By DAVID WILKES
24th August 2006
The beautiful stained glass window in St Luke's church. It depicts the fourth apostle as being feminine looking.
Until recently, the 14th century church was a place to enjoy some peace and contemplation.
But now things have radically changed for St Luke's Church in the village of Hodnet, Shropshire, with visitors lured by claims that it is linked to the Holy Grail mystery.
And some, it seems, will go to any lengths to discover the beautiful church's secrets - even if it means taking a hammer and chisel to the walls.
The Reverend Charmian Beech blamed a pair of 'Da Vinci Code-style' treasure hunters for causing thousands of pounds worth of damage as they searched for clues to help them find the Grail.
Stonework was chipped off in four areas inside her church as the offenders tried to remove blocks from the walls to see what is behind them, she said.
The chief suspects are two shadowy Italian men who visited the church that day.
Mrs Beech said: "They have taken a hammer and chisel and gouged great big bits of the stone wall.
"Any deliberate damage to a holy place is a serious offence so we are really upset.
"Normally we are delighted to receive so many interested visitors but we are now having to review our security measures and install a surveillance camera."
St Luke's does not feature in Dan Brown's book the Da Vinci Code, which explores theories that Jesus married Mary Magdalene, that the couple had a child, that their bloodline still exists and that the bloodline is the 'Grail'.
The thriller focuses on the idea that the figure of St John in Leonardo Da Vinci's painting The Last Supper is really Mary Magdalene.
In the wake of the hype surrounding the worldwide bestseller and the recently released film version, St Luke's has become a magnet for Grail hunters because of its 150-year-old stained glass window which features a feminine looking St John.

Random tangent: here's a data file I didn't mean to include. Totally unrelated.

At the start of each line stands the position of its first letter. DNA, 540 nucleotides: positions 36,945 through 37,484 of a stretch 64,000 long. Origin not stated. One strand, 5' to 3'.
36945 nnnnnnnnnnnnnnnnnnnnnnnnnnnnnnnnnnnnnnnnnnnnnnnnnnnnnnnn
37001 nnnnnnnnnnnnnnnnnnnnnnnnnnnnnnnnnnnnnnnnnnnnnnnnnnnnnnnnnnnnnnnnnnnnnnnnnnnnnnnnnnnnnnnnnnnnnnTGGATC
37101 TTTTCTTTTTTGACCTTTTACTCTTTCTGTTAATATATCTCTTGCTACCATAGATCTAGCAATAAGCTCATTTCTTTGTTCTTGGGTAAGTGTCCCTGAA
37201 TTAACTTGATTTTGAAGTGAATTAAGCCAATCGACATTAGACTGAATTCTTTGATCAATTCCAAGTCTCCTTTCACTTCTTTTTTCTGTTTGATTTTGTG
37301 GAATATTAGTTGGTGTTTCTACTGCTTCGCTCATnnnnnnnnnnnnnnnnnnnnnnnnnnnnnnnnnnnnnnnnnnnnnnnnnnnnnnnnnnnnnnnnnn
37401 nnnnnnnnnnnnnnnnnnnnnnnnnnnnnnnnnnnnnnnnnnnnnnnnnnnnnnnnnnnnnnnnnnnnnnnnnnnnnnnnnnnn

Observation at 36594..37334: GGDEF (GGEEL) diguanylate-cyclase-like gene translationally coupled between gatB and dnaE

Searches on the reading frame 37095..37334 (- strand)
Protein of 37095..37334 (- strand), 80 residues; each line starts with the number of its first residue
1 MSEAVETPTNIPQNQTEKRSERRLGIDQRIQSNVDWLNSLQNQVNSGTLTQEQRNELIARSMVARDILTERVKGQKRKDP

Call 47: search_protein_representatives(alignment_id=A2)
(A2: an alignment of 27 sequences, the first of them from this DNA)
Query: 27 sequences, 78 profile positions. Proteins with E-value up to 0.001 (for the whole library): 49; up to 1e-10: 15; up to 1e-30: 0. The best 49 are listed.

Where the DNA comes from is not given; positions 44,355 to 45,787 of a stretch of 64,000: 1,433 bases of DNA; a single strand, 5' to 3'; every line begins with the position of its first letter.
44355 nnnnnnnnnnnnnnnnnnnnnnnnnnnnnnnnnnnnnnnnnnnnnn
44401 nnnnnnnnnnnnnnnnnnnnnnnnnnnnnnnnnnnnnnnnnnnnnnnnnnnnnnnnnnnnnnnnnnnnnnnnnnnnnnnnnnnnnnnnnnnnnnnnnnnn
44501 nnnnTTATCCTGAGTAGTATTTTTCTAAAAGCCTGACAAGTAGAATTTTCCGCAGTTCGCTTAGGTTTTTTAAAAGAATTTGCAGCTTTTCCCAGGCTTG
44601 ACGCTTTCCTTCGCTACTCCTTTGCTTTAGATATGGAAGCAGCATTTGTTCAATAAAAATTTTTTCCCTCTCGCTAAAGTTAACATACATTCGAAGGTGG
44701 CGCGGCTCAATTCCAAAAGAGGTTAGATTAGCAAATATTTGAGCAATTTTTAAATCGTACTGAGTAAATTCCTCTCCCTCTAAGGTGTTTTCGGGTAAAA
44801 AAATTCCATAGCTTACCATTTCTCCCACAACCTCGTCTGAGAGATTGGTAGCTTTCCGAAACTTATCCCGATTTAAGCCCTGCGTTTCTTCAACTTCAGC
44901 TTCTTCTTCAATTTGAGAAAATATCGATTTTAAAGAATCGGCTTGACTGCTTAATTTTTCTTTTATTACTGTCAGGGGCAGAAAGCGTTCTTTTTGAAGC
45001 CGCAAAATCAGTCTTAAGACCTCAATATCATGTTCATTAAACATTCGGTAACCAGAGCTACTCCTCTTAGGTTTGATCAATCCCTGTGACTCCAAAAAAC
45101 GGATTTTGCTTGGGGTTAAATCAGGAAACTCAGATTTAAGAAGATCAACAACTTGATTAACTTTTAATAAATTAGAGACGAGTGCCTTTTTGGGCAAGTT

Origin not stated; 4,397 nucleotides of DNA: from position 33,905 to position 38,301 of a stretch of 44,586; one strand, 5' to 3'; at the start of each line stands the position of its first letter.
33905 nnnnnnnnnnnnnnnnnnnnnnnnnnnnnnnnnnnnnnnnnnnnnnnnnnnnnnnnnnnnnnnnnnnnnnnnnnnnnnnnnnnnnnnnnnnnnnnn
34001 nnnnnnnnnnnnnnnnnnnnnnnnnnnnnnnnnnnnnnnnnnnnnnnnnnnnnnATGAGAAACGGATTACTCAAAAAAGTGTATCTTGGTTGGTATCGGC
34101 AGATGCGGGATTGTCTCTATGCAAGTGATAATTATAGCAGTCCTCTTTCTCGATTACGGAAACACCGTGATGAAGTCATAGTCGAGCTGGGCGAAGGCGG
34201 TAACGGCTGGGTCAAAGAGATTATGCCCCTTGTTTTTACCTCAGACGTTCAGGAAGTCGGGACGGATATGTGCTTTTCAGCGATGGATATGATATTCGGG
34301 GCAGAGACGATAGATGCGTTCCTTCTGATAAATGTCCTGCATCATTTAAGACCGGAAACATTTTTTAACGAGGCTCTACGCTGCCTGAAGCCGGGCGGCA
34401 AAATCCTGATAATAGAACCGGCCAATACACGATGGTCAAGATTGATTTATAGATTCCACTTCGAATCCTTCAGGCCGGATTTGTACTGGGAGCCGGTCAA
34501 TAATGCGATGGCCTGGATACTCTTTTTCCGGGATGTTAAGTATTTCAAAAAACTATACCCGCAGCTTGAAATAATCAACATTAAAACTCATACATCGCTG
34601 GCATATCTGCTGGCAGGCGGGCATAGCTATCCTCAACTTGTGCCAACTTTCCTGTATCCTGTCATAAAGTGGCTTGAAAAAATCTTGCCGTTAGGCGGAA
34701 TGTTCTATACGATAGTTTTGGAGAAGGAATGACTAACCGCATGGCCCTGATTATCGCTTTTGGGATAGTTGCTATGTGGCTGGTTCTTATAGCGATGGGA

Some theorists claim the clean-shaven figure is really a depiction of Mary Magdalene.
Another theory about the Grail is that it is the cup which, in the Bible, Mary Magdalene used for the perfume with which she anointed Jesus' feet before wiping them with her hair.
Historian and Arthurian legend expert Graham Phillips, whose books include The Search For The Grail, claims to have discovered what could be this artefact hidden in a statue in Hawkstone Park near St Luke's Church and discusses links with St Luke's Church on his website.
The offenders who struck at St Luke's on August 11 climbed onto a window sill below the stained glass window, causing £800 damage to a nearby organ pipe in the process, before chipping away at the wall.
They then chiselled away at three other sections of wall in other parts of the church. It is estimated the total damage to the stonework will cost 'thousands' to repair.
Mrs Beech dismisses the Jesus and Mary Magdalene marriage story as a "complete myth" and is adamant the figure in her stained glass window is St John.
She is keen to trace the two Italian men, a father and son, but believes they have now returned to Italy.
"They were in the church at the right time and I would like to ask them some questions,' she said.
"It is very mysterious because it happened in the middle of the day last Friday. We had a lady in the church working on a flower arrangement and the bell ringers were in the church as well."
Of the two Italians, she added tongue-in-cheek: "Who knows, maybe they came over from the Vatican."
The pair did not break in or steal anything.
A spokesman for the Diocese of Lichfield said: "The Da Vinci Code is fiction, and while it's a very exciting read it's wrong to use that as an excuse to vandalise a very ancient and important church."
A Police spokesman said: "We were informed that some stone blocks had been tampered with in the church and we are appealing for any witnesses,"